IMF's $3.8bn lost defending rouble

THE RUSSIAN central bank chief, Sergei Dubinin, last night admitted that some $3.8bn of the $4.8bn (pounds 3bn) advanced by the International Monetary Fund has been blown since 20 July 20 in a futile attempt to shore up the rouble.

The admission, which underlines the increasing desperation of Russia's financial position, came as the Russians were forced to withdraw plans to restructure 278 billion roubles (pounds 25bn) of short-term government debt in the face of veiled legal threats from Western investment bankers.

These followed complaints that the proposals accompanying Monday's devaluation were grossly discriminatory to foreigners, who account for around 25 per cent of the existing stock of short-term government debt.

Credit Suisse First Boston, believed to be among the hardest-hit of Western investment banks, said foreign holders would have got only a third of what Russians were entitled to.

Western analysts warned yesterday of a very real threat now of wholesale default.

The focus of the crisis is the GKO, or Gekko, rouble government debt market. However, there is concern about a further $10bn of dollar-denominated debt known as MINFins, which are also held to a large extent by foreign investors, all of which could now be at risk.

There were allegations yesterday that MICEX, the Moscow foreign exchange market, had been taking advantage of the confusion by refusing to honour margin calls on futures contracts.

Foreign investors - mainly big investment banks and hedge funds - have been big players in the Gekko market because of the very high yields which enabled investors to more than double their money in a matter of months. But, as one trader admitted yesterday: "Western investors had factored in the risk of devaluation, but not devaluation and debt restructuring at the same time."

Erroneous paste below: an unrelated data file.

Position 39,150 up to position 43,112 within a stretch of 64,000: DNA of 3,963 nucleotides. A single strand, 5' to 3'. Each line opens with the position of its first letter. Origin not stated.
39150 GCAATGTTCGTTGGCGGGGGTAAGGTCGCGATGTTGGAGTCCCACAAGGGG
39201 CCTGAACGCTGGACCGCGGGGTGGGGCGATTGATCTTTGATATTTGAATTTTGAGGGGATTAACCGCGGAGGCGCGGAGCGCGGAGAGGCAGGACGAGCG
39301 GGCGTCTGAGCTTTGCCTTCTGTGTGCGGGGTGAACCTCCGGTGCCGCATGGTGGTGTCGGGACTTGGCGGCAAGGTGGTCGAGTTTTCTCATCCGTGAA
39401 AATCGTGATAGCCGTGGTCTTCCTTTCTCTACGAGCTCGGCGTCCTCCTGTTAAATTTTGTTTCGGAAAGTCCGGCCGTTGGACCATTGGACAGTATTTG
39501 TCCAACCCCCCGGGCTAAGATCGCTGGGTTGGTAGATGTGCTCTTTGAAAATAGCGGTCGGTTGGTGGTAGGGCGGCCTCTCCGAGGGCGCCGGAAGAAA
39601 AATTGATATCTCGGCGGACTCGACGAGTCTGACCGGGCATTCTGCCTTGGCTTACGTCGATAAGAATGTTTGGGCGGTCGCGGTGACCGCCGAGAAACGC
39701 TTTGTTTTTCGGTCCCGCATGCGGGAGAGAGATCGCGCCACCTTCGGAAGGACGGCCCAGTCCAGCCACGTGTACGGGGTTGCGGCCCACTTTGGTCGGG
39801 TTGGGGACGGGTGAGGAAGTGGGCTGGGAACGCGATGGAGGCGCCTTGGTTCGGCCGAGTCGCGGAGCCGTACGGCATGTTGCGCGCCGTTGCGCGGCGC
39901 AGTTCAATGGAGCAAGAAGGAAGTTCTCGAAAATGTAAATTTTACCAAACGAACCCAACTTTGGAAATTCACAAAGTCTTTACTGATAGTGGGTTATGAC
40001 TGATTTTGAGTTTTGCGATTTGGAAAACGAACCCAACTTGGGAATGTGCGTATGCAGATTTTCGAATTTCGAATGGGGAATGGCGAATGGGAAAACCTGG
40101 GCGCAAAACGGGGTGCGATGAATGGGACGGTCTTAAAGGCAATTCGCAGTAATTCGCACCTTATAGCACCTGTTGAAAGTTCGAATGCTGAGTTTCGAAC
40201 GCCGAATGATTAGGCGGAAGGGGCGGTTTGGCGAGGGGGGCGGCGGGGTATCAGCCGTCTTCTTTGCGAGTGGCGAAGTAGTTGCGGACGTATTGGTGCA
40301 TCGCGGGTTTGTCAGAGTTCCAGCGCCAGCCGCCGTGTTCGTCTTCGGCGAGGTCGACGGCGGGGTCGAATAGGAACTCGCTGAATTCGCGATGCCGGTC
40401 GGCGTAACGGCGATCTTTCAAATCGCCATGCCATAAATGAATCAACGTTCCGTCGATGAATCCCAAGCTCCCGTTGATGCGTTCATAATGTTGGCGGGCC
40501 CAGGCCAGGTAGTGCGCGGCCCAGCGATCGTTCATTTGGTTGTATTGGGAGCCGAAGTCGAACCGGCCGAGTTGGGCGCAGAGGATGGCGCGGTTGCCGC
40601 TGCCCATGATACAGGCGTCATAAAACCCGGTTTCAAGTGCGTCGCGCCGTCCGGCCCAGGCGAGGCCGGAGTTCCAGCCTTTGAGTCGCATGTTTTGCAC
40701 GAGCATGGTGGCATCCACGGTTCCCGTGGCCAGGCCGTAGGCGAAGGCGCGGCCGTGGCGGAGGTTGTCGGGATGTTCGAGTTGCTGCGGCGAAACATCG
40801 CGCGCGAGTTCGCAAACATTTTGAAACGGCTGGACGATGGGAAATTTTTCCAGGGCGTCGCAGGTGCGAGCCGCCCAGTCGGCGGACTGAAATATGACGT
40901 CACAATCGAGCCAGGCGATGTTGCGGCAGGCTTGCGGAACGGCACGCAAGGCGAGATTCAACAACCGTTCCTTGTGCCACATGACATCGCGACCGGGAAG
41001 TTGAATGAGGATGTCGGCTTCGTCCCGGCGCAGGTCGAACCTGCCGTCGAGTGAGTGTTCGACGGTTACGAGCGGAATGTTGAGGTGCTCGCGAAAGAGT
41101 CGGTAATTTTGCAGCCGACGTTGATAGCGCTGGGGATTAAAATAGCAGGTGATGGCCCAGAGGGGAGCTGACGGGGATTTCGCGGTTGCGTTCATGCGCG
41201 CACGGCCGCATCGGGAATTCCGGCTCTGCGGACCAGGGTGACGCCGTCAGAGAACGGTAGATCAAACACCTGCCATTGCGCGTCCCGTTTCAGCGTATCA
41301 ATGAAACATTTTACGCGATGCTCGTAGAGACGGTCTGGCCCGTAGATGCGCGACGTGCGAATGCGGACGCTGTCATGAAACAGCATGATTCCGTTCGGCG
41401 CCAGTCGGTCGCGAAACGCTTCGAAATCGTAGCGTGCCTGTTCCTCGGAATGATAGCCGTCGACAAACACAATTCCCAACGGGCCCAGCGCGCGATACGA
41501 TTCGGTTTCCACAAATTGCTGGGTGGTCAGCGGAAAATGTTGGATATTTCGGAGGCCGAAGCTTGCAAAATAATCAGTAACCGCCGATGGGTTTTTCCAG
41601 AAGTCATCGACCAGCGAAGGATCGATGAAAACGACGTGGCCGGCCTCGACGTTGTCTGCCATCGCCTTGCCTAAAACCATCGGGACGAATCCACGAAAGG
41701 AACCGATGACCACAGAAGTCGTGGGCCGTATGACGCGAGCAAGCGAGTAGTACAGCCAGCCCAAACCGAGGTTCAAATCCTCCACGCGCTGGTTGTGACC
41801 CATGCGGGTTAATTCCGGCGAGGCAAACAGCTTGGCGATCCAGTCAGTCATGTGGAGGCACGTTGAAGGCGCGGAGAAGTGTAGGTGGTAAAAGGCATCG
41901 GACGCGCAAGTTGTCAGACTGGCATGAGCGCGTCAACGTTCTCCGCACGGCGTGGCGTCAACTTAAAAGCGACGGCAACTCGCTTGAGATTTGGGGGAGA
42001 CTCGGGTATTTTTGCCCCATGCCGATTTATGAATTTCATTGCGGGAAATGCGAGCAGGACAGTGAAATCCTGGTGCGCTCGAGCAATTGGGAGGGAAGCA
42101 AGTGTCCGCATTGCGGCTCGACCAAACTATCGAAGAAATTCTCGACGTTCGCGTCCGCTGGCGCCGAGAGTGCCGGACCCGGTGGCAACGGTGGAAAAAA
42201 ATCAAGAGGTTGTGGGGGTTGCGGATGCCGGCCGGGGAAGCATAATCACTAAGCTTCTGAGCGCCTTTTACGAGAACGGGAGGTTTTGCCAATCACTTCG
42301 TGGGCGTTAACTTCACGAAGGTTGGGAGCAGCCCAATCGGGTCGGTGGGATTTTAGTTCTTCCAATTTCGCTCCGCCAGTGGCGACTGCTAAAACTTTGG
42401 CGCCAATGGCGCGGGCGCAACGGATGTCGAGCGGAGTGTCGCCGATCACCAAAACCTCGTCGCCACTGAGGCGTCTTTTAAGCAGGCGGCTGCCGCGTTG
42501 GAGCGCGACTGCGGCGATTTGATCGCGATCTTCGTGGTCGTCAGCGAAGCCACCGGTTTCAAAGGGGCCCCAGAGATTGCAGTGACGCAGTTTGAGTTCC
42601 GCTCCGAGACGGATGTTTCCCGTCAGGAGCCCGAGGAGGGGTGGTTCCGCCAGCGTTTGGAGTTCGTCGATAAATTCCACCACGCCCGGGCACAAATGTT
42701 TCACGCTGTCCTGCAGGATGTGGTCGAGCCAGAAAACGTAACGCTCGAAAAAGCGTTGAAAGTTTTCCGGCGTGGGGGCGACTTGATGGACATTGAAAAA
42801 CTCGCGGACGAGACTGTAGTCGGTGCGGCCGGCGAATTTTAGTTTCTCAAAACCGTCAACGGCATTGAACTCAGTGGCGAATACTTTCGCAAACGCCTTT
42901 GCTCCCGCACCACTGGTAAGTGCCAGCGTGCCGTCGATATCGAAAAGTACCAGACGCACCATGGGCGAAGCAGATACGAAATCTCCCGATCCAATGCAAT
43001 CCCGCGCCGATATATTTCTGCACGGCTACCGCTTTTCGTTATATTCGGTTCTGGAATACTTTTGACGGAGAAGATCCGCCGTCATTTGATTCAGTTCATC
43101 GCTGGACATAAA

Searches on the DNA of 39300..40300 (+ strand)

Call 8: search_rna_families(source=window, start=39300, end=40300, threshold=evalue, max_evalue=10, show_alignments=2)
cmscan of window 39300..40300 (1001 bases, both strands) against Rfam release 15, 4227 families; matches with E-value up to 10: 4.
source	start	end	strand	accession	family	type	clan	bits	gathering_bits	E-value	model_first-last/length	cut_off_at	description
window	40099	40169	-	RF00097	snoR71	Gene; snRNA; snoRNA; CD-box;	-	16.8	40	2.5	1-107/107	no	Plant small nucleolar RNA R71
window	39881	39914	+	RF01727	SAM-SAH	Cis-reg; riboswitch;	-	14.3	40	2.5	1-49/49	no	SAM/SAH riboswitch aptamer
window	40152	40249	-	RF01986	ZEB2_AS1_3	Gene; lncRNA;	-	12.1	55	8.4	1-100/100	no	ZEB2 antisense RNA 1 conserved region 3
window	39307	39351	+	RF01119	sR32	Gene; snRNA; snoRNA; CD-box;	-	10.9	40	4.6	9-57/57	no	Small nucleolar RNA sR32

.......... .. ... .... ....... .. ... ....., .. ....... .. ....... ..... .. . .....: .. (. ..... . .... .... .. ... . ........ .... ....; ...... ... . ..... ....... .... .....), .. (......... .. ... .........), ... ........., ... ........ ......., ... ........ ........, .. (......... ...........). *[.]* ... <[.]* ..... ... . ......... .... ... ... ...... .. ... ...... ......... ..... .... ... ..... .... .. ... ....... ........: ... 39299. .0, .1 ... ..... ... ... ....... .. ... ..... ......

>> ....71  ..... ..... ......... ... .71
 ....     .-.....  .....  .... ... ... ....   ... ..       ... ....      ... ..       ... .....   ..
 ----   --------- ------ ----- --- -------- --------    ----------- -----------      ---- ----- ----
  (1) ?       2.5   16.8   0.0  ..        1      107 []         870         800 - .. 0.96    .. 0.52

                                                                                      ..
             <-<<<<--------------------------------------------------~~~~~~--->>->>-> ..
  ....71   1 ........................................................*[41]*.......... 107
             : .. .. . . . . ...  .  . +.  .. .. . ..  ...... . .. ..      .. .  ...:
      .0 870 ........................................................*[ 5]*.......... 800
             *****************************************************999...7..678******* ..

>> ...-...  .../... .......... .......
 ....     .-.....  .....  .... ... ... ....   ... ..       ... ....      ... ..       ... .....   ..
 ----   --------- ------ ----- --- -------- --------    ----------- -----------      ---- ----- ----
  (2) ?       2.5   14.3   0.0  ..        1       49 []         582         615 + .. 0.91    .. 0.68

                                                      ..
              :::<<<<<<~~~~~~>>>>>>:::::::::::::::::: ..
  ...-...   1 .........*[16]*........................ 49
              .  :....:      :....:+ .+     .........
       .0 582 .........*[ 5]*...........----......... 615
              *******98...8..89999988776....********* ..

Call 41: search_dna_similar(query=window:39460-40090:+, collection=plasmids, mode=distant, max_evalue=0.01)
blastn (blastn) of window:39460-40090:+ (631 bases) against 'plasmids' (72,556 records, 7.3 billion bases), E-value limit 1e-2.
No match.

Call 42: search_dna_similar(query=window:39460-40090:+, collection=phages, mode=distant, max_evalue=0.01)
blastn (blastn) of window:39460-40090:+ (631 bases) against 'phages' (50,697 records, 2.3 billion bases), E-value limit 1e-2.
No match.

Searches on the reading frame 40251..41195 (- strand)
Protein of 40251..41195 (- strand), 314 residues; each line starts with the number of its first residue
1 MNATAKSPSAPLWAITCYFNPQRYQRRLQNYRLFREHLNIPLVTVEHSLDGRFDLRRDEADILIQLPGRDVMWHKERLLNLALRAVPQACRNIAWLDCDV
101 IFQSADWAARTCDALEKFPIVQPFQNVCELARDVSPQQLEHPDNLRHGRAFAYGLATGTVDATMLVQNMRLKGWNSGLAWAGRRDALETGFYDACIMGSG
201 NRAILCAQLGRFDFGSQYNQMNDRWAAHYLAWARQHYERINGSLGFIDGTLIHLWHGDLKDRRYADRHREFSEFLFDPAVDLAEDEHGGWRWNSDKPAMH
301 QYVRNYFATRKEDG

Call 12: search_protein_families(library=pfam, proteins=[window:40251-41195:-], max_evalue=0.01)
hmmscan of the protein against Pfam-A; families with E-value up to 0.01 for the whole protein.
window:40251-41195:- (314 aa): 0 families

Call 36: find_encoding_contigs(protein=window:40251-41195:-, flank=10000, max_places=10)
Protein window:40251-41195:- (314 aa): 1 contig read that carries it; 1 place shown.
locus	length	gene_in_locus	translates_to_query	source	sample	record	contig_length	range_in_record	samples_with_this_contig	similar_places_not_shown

The CSFB warning highlights growing fears that the crisis could snowball, with catastrophic knock-on effects for other emerging markets. Russia's total sovereign debt, according to debt rating agency Fitch IBCA, is $141bn, up $11bn from the end of last year.

"In the past two weeks spreads on Brazilian Brady bonds have widened some 200 basis points due to Russian fallout," said Kasper Bartholdy at CSFB. "To refinance all its external debt at this extra cost would imply, for Brazil alone, an extra $3bn a year."

The Russian authorities together with Deutsche Bank and JP Morgan, the two institutions advising the Russians on the debt restructuring, were last night locked in meetings with the big Western investors.

As part of the latest IMF package agreed in July, Russia was to refinance part of its debt obligations through a $2bn Eurobond issue this autumn. But even if the present impasse can be resolved, the likelihood of getting such an issue away looks very slim.

Japan is dragging its heels on about $800m worth of loans committed to Russia despite a plea from Moscow to pay up.

Commentators were also expressing doubts about the next tranche of IMF money due in September. Mohamed El-Erian, head of emerging markets at Salomon Smith Barney, said key elements will have to be renegotiated. This requires tough decisions at a time when the impact on ordinary Russians is starting to bite. "The opposition will intensify its attacks on the government now the financial debacle is having an adverse impact on the average Russian," he says. "The position will get worse rather than better."